|McDonald’s in France Photo: McDonald’s|
But, hold on to your berets before you roll your eyes and start waxing sentimental and barking sanctimonious: France is McDonald’s second largest market (of course, the U.S. is its number one market) with over 1200 restaurants in the country long recognized as the home of haute cuisine.
|France is the second largest market for McDonald’s Photo: McDonald’s|
Burgers on baguettes—les McBaguettes—is the most recent of many changes and additions to the menu seen most often in the States. Wine has long been offered (and beer, too). In 2007, the McCafé was introduced—a separate espresso bar featuring lattes, grand crèmes, croissants (naturally) and tarts and macaroons. Immediately, they were met with wild success, no doubt because it looked and felt like a Parisian café—you could linger for hours with a robust coffee and flaky pastry—and emerge with a considerably smaller l’addition. In an effort aimed straight at an audience known to demand the best, the macaroons come from Group Holder, the company that owns the renowned Parisian patisserie Ladurée. In the fall of 2011, slices of baguette with butter and artisanal jams were introduced in the McCafés. Currently, four “limited-edition” burgers are offered with locally-produced cheeses—wouldn’t you love that here?—three of which are Appellation d’Origine Côntrolée (AOC) cheeses.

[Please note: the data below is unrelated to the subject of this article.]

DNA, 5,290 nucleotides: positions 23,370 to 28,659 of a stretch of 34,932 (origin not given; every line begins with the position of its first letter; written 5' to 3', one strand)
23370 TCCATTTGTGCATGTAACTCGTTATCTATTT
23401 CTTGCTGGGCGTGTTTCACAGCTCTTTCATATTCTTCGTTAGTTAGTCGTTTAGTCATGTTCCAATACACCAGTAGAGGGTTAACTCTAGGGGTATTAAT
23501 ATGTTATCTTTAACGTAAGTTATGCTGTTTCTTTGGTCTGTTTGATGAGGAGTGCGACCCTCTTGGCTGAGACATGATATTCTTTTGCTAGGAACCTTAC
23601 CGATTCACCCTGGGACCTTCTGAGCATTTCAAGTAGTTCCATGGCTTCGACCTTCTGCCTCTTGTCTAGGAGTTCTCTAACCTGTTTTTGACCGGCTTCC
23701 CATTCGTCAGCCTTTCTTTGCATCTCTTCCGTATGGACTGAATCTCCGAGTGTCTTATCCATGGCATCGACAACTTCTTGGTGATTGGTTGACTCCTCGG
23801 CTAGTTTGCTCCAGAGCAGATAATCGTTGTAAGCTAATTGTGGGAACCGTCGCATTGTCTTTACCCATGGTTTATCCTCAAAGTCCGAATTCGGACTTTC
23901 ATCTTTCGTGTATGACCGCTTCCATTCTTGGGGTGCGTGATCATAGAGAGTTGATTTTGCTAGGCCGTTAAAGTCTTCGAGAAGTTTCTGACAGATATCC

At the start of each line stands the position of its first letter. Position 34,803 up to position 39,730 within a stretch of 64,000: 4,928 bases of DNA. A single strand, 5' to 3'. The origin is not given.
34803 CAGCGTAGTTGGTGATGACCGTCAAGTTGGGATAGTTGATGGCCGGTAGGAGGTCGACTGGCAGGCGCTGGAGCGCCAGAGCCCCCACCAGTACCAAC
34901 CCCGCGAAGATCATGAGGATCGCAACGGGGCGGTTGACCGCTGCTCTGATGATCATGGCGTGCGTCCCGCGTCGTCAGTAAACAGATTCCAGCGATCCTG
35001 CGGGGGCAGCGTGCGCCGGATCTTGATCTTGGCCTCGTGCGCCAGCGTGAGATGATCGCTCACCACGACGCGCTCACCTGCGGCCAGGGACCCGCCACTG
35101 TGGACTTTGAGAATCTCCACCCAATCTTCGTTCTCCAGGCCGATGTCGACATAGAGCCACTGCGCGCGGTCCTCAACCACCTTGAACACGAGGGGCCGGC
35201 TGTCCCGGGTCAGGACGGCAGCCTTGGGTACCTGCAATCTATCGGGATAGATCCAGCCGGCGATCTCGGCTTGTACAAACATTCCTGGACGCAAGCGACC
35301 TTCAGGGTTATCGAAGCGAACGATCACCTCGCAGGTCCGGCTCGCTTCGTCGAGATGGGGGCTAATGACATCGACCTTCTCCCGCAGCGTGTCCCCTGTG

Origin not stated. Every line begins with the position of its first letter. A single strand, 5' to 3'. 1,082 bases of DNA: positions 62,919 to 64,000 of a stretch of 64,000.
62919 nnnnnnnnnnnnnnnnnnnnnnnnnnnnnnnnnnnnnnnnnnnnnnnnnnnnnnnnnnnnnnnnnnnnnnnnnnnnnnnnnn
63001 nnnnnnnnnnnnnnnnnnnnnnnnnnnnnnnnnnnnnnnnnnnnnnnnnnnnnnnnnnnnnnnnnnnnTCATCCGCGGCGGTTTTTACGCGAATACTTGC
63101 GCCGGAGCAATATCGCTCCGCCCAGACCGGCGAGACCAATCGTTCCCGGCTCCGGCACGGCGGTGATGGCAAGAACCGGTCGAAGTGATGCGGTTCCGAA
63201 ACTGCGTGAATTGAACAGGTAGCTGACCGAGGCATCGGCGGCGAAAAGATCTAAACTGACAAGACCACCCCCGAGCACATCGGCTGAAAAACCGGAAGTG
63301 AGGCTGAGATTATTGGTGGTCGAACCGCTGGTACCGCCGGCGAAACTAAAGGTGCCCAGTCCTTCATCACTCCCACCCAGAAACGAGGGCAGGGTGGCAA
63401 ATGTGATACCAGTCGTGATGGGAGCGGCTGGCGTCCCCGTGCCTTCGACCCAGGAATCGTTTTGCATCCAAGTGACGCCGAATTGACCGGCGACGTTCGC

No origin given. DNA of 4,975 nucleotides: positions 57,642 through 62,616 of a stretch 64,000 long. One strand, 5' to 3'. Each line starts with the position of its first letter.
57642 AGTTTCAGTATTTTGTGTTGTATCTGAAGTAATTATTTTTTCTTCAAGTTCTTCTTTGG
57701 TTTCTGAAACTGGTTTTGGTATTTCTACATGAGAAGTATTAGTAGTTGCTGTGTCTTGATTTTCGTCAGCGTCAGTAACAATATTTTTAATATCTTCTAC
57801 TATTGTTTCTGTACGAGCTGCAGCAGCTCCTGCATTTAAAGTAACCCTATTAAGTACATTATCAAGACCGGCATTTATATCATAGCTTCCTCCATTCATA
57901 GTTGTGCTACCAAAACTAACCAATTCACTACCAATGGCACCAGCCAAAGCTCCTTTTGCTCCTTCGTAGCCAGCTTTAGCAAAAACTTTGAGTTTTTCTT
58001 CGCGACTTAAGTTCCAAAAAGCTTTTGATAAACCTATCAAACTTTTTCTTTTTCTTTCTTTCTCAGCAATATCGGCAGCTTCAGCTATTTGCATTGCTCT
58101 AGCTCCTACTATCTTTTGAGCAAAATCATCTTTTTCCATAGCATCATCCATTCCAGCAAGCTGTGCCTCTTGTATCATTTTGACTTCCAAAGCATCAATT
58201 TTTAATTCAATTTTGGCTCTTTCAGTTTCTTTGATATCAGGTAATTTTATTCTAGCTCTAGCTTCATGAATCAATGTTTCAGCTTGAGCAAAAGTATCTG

Les Grandes Envies des Fromages burgers Photo: McDonald’s
The McBaguette will make its debut on April 18th, replacing the limited-edition burgers. The burger will be made of the famous indigenous Charolais beef that comprises all of McDo’s burgers. The meat comes from one of the oldest beef cattle breeds in the world: grass fed, sans hormones, and accompanied by a “passport” detailing its provenance from birth to slaughter. The burger will be topped with domestic Emmental cheese and a mustard-based sauce already a popular component of McDo burgers.
|La McBaguette Photo: McDonald’s|